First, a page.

|Arisarum proboscideum Family: Araceae
Common name: mouse plant; mouse tail plant
|Description: An herbaceous, tuberous-rooted, ground-hugging woodland perennial with glossy green, arrowhead-shaped leaves. Flowers are maroon and white with a unique tail-like tip which can stretch to 6 inches (15 cm). The whole floral effect is of a the back end of a mouse diving underground with its tail waving in the air.
Special Notes: Native to Spain and Italy, this plant is related to Arisaema triphyllum (jack-in-the-pulpit) which is native to eastern North America. It is winter hardy to USDA Zone 7…Zone 6 if given some protection. This is a spring ephemeral, appearing in early spring and disappearing below ground in the heat of summer.
Flowers are complete… having both male and female sexual organs. Fertilization is accomplished when the flowers attract small fungus gnats which subsequently become trapped within the flower and, in their struggle to escape, they inadvertently spread pollen from the male organs to the female.
Relatively drought tolerant once established. Pest and disease resistant.
In our Zone 7a garden: First signs of emergence start in the first two weeks of spring with tiny green spires of furled leaves appearing. Flower stems and buds show up shortly after. Bloom time begins about the second week of April and lasts remarkably well through to about the end of June. As soon as the heat really begins to ramp up, the whole clump disappears until the following spring.
I should mention…my one clump of mouse plant is situated in almost complete shade. Sun only reaches it in late winter and early spring and number of duration days only extends until the surrounding herbaceous perennials appear and leaf out and the chestnut tree leaves reach out to full canopy limit.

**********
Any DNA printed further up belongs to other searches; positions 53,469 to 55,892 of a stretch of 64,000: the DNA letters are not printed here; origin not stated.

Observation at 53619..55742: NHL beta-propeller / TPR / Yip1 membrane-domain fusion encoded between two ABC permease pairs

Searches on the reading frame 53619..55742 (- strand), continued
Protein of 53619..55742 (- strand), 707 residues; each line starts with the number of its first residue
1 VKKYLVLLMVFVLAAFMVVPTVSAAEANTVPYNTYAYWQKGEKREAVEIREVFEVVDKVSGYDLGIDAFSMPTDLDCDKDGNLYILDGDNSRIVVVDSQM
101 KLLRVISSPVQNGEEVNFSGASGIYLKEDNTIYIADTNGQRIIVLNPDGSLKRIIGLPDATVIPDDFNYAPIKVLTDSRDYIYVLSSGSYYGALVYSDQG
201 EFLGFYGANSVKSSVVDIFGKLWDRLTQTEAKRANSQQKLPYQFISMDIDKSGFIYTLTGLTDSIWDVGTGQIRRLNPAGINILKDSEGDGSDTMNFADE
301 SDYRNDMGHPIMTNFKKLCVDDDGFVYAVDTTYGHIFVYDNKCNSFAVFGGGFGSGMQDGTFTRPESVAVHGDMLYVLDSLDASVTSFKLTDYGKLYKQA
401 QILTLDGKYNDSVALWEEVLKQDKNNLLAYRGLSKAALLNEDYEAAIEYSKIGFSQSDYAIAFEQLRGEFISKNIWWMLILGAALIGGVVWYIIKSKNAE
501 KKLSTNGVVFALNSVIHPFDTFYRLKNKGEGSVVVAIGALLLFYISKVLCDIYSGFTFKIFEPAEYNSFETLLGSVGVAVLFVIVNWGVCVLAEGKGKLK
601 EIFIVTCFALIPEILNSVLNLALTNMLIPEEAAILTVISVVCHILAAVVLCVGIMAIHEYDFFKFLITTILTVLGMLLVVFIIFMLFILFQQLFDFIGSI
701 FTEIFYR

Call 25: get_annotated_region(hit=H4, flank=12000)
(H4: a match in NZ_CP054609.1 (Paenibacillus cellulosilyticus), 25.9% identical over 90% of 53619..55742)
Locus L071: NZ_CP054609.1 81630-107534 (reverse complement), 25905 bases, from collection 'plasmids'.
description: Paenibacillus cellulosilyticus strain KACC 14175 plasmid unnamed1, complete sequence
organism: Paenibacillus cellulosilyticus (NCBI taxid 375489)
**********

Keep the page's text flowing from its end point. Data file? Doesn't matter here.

Great Plant Pick (GPP) 2008
Posted on April 2, 2020
|Cyclamen coum Family: Primulaceae
Common name: Persian violet, eastern sowbread
|Description: Tuberous perennial with round or heart-shaped dark green leaves which may have some silver or grey markings. Flower colour ranges from white through shades of pink with darker staining at the base of the petals. This is a spring ephermeral…flowering from December through March, depending on region, and going dormant through the summer.
Special Notes: Native to the Mediterranean, this delightful winter-blooming perennial does well as an understory specimen in rhododendron, maple, birch, Douglas fir and western red cedar plantings.
Self-seeding, this plant naturalizes nicely with the help of ants who are attracted to the sugary coating on the seeds. Tiny seedlings start to appear in late fall. Once the plants are established, they are drought tolerant.
Generally, disease- and pest-resistant; deer resistant.
In our Zone 7a garden: I have a slowly increasing patch of Cyclamen coum flowers underneath the Acer campestre, (European hedge maple), which are purely delightful when they come into flower in the middle of winter for us.
This bed in the garden landscape is a difficult one due to the maple roots sucking up all of the nutrients…leaving little for the other plants residing there. Because of this, I am always impressed by the plants who manage to survive such harsh treatment.
Awards: Named by the Royal Horticultural Society as one of the top 200 plants of the last 200 years.
Caution: Toxic to dogs and cats if ingested.
Posted on February 19, 2020
Heliopsis helianthoides ‘Helhan’ Family: Asteraceae
Description: An herbaceous, upright growing, perennial. Dynamic lanceolate leaves are white with strong green colouring in the veins. Leaf edges tend to naturally curl upwards slightly. Round, daisy-like flowers are 2 to 3 inches in diameter and a bright cheery yellow colour. Blooming period begins in mid-June and lasts through until frost. Good cut flowers. Drought tolerant once established. Powdery mildew can be a problem; allow for good air circulation. Watch for aphids.
Special Notes: Heliopsis spp. are native to the eastern and central regions of Canada and the United States. This variegated hybrid was discovered in a Wisconsin garden in 1992. Blooms of Bressingham took on the propagation and eventually introduced it worldwide.
Tolerant of a range of soil conditions with the exception of very fertile and very poor. The former produces lanky growth with a tendency to flop. Very poor soil conditions will produce a smaller clump with fewer stems.
In our Zone 7a garden:Loraine Sunshine was introduced into our back garden about ten years ago and has been greatly enjoyed ever since. At full three foot height and spread, the plant is pure delight when in full bloom and really quite incredible for its long bloom period extending into late fall. Even the tough drought conditions we have been experiencing for the last four summers now have not fazed its floral show. Can highly recommend this Heliopsis cultivar.
Posted on July 25, 2018